I realize AGM batteries are much more expensive then wet-but once you've experienced AGM batteries, there's just no going back to wet. I had 2-8D Lifeline batteries that are about to be replaced. They had a 5yr warranty and it has been 7 years. Going with the same.
On my truck, will use the Lifeline L16 6v batteries that are 400amp/hours. I'll use 4 to have 800amp hours at 12vdc. You'd need 3-4 8D's for the same power. The nice thing about the L16's is they weigh 110lbs compared 160lbs for the 8D's.  But-they are taller. Good Luck, TomC
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Tom & Donna Christman. '77 AMGeneral 10240B; 8V-71TATAIC V730.
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« Reply #7 on: December 18, 2012, 04:50:17 PM »

Bob, I think there is a lot to be said for your logic of using one larger bank.  Of course, for those with mixed voltage systems it would be a little more complicated to retrofit.
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« Reply #8 on: December 19, 2012, 05:41:32 AM »

Tomc      What price are your lifeline L16-6volt and how long is the warranty (not that warranties ever mean much )          thanks    dave
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1990 mci 102c  6v92 ta ht740  kit,living room slide . home base huntsville ontario canada
TomC
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« Reply #9 on: December 19, 2012, 06:33:18 AM »

I believe the L16's were around the $500 mark each. Good Luck, TomC
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Tom & Donna Christman. '77 AMGeneral 10240B; 8V-71TATAIC V730.
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« Reply #10 on: December 19, 2012, 09:10:26 AM »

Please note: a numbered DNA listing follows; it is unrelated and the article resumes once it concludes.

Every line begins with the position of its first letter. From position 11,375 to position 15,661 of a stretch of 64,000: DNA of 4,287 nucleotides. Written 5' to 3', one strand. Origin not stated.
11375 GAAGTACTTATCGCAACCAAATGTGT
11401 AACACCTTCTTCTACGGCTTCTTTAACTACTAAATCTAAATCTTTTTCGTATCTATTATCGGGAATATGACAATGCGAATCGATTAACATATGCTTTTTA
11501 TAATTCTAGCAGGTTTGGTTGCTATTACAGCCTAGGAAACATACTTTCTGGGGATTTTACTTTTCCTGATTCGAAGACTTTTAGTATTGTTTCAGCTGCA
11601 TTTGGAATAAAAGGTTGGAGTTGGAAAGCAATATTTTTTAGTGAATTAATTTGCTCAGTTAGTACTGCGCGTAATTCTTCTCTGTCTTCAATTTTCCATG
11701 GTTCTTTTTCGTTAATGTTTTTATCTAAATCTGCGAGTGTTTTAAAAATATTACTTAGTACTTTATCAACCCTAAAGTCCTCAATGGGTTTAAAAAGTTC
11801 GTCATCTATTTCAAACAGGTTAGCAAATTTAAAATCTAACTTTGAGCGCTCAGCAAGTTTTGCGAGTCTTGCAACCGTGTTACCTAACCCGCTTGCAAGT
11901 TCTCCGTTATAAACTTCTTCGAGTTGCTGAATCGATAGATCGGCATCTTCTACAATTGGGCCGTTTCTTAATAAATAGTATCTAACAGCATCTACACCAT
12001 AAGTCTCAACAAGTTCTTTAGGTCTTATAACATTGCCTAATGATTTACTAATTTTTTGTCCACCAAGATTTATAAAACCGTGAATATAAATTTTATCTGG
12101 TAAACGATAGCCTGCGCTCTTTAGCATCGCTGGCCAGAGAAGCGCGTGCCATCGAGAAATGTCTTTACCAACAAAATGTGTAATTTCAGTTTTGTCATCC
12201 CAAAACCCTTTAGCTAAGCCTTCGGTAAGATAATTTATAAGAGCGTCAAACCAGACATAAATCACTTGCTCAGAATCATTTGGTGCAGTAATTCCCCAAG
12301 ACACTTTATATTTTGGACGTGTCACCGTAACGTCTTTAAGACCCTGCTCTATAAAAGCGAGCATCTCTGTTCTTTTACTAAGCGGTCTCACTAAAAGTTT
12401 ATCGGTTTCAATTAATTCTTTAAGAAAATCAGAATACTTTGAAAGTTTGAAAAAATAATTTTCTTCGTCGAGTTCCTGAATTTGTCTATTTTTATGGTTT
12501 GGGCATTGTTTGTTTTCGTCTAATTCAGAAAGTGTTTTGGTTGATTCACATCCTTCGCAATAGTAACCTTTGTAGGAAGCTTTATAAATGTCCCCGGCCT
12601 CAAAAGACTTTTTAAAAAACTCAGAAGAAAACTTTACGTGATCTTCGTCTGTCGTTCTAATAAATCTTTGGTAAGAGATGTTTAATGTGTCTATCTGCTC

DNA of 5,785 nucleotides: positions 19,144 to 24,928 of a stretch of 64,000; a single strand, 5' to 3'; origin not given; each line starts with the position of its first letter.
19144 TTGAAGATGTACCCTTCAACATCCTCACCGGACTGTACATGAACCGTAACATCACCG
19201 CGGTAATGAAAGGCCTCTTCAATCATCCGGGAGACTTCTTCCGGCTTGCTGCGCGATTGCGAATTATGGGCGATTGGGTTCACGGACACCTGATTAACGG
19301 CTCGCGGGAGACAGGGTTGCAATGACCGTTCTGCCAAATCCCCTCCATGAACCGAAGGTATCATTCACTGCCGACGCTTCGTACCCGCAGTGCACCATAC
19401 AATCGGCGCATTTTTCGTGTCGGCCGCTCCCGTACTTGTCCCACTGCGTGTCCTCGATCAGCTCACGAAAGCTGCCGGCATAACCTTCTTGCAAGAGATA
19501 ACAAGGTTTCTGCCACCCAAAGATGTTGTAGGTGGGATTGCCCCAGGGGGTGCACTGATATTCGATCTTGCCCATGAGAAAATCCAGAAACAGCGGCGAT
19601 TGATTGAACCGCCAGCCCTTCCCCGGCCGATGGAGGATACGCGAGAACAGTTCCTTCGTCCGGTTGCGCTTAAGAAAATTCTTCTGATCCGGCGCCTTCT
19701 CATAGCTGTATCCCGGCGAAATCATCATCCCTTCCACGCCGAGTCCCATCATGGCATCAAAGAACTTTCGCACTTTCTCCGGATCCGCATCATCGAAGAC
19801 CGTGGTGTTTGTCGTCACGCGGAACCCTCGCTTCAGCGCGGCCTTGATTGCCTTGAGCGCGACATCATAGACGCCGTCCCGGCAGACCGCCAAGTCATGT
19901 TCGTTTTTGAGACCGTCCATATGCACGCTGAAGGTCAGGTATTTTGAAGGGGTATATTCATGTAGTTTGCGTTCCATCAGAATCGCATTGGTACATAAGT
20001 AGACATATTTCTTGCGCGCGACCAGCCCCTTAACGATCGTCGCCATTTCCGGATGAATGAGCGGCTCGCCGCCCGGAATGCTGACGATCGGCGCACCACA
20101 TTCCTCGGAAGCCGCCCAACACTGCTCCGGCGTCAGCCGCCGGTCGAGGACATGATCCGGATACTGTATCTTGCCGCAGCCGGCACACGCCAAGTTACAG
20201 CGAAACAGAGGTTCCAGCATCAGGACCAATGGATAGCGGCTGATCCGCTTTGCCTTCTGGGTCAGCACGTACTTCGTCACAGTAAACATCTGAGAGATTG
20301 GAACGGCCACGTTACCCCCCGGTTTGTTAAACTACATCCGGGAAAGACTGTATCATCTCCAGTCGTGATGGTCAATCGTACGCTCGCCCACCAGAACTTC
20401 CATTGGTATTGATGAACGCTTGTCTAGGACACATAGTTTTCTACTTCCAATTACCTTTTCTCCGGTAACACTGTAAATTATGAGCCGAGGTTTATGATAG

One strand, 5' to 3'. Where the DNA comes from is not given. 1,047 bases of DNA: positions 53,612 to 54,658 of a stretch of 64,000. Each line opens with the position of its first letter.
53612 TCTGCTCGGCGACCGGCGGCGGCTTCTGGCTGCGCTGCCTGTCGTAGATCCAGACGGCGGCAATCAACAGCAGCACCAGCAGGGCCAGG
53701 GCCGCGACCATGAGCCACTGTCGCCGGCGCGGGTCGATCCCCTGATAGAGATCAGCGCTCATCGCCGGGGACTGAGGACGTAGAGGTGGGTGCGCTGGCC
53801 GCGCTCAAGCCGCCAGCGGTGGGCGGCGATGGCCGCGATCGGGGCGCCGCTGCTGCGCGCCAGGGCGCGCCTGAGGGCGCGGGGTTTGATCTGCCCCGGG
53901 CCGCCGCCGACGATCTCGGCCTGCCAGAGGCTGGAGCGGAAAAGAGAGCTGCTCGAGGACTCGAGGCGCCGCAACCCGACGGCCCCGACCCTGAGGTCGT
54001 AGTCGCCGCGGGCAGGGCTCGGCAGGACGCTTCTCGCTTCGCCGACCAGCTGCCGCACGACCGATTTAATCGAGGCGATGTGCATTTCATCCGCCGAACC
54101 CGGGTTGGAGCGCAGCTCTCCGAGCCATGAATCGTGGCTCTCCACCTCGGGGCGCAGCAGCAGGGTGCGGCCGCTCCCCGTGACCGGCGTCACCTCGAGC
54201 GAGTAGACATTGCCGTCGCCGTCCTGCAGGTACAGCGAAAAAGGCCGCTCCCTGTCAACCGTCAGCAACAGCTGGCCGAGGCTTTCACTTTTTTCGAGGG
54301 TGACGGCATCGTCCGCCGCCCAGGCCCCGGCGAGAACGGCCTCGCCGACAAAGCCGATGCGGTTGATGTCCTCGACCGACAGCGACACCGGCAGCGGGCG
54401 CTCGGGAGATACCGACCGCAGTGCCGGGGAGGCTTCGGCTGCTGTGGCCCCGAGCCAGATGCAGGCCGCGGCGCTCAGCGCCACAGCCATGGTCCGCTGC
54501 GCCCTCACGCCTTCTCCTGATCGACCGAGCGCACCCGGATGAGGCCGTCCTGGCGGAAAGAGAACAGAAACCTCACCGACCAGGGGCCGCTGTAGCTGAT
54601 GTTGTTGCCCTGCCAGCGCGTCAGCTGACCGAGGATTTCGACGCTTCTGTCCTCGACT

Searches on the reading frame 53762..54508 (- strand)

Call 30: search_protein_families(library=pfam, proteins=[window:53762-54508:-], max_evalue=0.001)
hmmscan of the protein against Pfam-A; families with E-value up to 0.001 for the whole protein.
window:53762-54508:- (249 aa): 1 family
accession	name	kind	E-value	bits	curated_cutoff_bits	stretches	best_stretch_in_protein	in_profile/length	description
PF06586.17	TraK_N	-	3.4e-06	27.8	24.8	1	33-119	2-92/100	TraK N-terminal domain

Hi Mex-Busnut,

We just recently replaced the 8 each 8D house battery bank in our Eagle at a cost of approximately $3500.  We also have 2 each 8D wet cell batteries for starting and the bus' 12v lighting system. 

There is a HUGE difference in the care and feeding of the two different banks.  The start bank requires regular cleaning and topping off while the house bank is pretty much totally self sufficient.  As Tom says, if you haven't experienced the freedom of using the AGM battery, then... 

It is my opinion that over the long haul, the AGM outshines its wetcell counterpart in every department - including cost. 

Also, I agree that having two seperate battery banks is 'penny wise and pound foolish'.  The house side should never be discharged past 50% in any case, which leaves a more than sufficient amount of cranking amps to fire the engine. 

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gary t'berry
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« Reply #11 on: December 19, 2012, 01:37:16 PM »

With a proper three stage regulator will AGM batteries charge fine from an alternator?  I wanted to move my house batteries down to where my starting batteries and just have one bank, but the area is 3" too small to hold the house batteries.  It would be fairly difficult to expand the battery compartment as it would require a lot of fabrication.
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« Reply #12 on: December 19, 2012, 06:04:07 PM »

I can't figure out how to change the battery profile tonight but the instructions that came with my Balmar 614 regulator claim that the profile is user configurable so I'd say the answer is "yes but I don't know how to do it".
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R.J.(Bob) Evans
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« Reply #13 on: December 21, 2012, 10:53:16 AM »

I can't figure out how to change the battery profile tonight but the instructions that came with my Balmar 614 regulator claim that the profile is user configurable so I'd say the answer is "yes but I don't know how to do it".


Page 9 of the Manual

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TomC
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« Reply #14 on: December 22, 2012, 07:17:44 AM »

The only real adjustment an AGM starting battery needs is to set the regulator to no higher then 14.1 volts. AGM's can take just about as much charging amps as you can throw at them as long as they are not over volted. Good luck, TomC
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Tom & Donna Christman. '77 AMGeneral 10240B; 8V-71TATAIC V730.